NEW YORK – Prosecutors in the Buffalo Billion corruption trial brought witnesses and introduced evidence Wednesday that touched on everything from key emails being deleted by defendants, media stonewalling and the embedding of a lobbyist, Todd Howe, into a state university post so he could be the “eyes and ears” of Gov. Andrew Cuomo and his administration.
Legal wrangling through the day kept prosecutors, as expected, from resting their case in the Buffalo Billion trial – whose defendants include longtime Buffalo businessman Louis Ciminelli and former SUNY Polytechnic Institute head Alain Kaloyeros.
In perhaps an ambitious schedule, however, Judge Valerie Caproni told jurors Wednesday evening that both the prosecution and defense could rest their cases by sometime Thursday.
On Wednesday, the U.S. Attorney’s Office put on their final three witnesses, whose testimony and accompanying pieces of evidence against the defendants ran the legal and political gamut about how the Buffalo Billion deal was awarded to Buffalo’s LPCiminelli.
It put on display an ensuing frenzy by state officials when scrutiny over the matter quickly morphed into a full-blown federal investigation that entered the Buffalo Billion program into the long litany of public corruption scandals to hit Albany in recent years.
The day began with an appearance by FBI Special Agent Kathleen Garver from the Buffalo Field Office. She testified about interviews she conducted with individuals from Western New York – they were not named – who raised concerns in the fall of 2015 about the awarding of the Buffalo Billion contract to LPCiminelli. Her testimony, lasting less than a half hour, included details about an interview she conducted of Joseph Gerardi, one of two Syracuse developers on trial with Ciminelli and Kaloyeros.
Next up was Justin Ellard, a special agent with the U.S. Attorney’s Office in Manhattan.
He testified that emails that prosecutors said pointed to a conspiracy involving Kaloyeros and Ciminelli were deleted between the time investigators asked Google to preserve the two men’s Gmail accounts and when federal subpoenas were issued, for a couple years’ worth of their emails.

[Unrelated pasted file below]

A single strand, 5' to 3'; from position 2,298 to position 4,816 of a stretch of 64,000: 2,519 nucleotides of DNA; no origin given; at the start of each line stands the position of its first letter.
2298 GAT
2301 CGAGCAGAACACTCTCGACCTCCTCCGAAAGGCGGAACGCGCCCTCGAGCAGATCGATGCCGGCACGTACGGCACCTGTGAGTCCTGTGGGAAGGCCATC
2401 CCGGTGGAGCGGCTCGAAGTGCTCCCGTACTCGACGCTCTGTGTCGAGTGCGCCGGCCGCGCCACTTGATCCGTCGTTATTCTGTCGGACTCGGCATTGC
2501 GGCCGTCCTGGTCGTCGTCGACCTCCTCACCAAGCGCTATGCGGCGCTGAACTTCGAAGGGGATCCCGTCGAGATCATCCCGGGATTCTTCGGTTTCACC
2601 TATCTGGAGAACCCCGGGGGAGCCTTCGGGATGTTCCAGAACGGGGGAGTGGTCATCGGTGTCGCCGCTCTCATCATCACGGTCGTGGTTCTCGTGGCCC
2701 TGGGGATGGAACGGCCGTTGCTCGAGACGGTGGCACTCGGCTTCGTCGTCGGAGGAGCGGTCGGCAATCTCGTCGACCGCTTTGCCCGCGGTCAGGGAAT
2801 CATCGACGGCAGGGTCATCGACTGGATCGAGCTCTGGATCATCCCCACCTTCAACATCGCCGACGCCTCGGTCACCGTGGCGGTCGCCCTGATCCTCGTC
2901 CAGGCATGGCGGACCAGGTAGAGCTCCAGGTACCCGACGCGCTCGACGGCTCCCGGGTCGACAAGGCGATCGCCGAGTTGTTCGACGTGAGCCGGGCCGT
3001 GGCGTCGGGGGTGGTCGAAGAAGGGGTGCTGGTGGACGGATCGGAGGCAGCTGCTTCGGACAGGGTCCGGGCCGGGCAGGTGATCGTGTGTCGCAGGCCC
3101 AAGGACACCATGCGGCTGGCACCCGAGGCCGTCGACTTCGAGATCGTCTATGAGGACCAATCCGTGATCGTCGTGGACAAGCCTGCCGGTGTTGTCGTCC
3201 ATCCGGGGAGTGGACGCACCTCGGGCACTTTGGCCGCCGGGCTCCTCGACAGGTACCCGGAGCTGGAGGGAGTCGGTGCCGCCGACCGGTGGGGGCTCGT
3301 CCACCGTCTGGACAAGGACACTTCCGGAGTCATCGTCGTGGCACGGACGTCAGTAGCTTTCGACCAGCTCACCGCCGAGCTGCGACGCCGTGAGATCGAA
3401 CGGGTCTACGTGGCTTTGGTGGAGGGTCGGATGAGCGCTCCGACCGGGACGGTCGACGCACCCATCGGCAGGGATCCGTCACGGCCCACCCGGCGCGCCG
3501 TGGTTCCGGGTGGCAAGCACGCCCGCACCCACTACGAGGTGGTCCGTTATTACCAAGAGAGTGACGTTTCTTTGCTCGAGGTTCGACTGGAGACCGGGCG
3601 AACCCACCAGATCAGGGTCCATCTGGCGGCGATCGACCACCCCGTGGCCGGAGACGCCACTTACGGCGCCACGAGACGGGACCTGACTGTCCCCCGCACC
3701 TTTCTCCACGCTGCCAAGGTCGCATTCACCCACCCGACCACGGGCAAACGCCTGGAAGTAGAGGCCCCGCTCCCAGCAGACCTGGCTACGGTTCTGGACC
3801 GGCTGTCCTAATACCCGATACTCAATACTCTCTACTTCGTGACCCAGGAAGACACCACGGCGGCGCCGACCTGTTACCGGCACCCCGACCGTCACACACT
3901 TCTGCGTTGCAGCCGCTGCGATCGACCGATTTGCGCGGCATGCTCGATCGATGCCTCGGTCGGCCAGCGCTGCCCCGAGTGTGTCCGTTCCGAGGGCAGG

Among them was an email, later obtained by prosecutors, showing Kaloyeros in 2013 passing along to Ciminelli a draft bidding document used for a Syracuse economic development program that would become a template for the Buffalo Billion request for proposals issued later that year by a nonprofit arm of SUNY Polytechnic and won in early 2014 by LPCiminelli.
“Hopefully, this should give you a sense of where we’re going with this,’’ Kaloyeros wrote Ciminelli in September 2013, one exhibit showed.
The prosecution’s case centers on allegations that the Buffalo Billion request for proposal process was rigged in favor of Ciminelli, a donor to Cuomo’s campaign. LPCiminelli won the rights to be declared the preferred developer for the Buffalo program, which later resulted in a $750 million publicly financed project to build the solar plant at RiverBend.
There was far more as the afternoon went on Wednesday.
David Doyle, a former media aide for Cuomo when he was both attorney general and governor, described how Kaloyeros hired him as his communications adviser at SUNY Polytechnic in Albany in 2015. As an Albany native, Doyle said he was excited to join the SUNY college, which grew tremendously over the years and was set to expand its imprint with new high-tech projects in Buffalo and elsewhere upstate.
Before his Wednesday testimony concluded, Doyle had revealed several matters, including: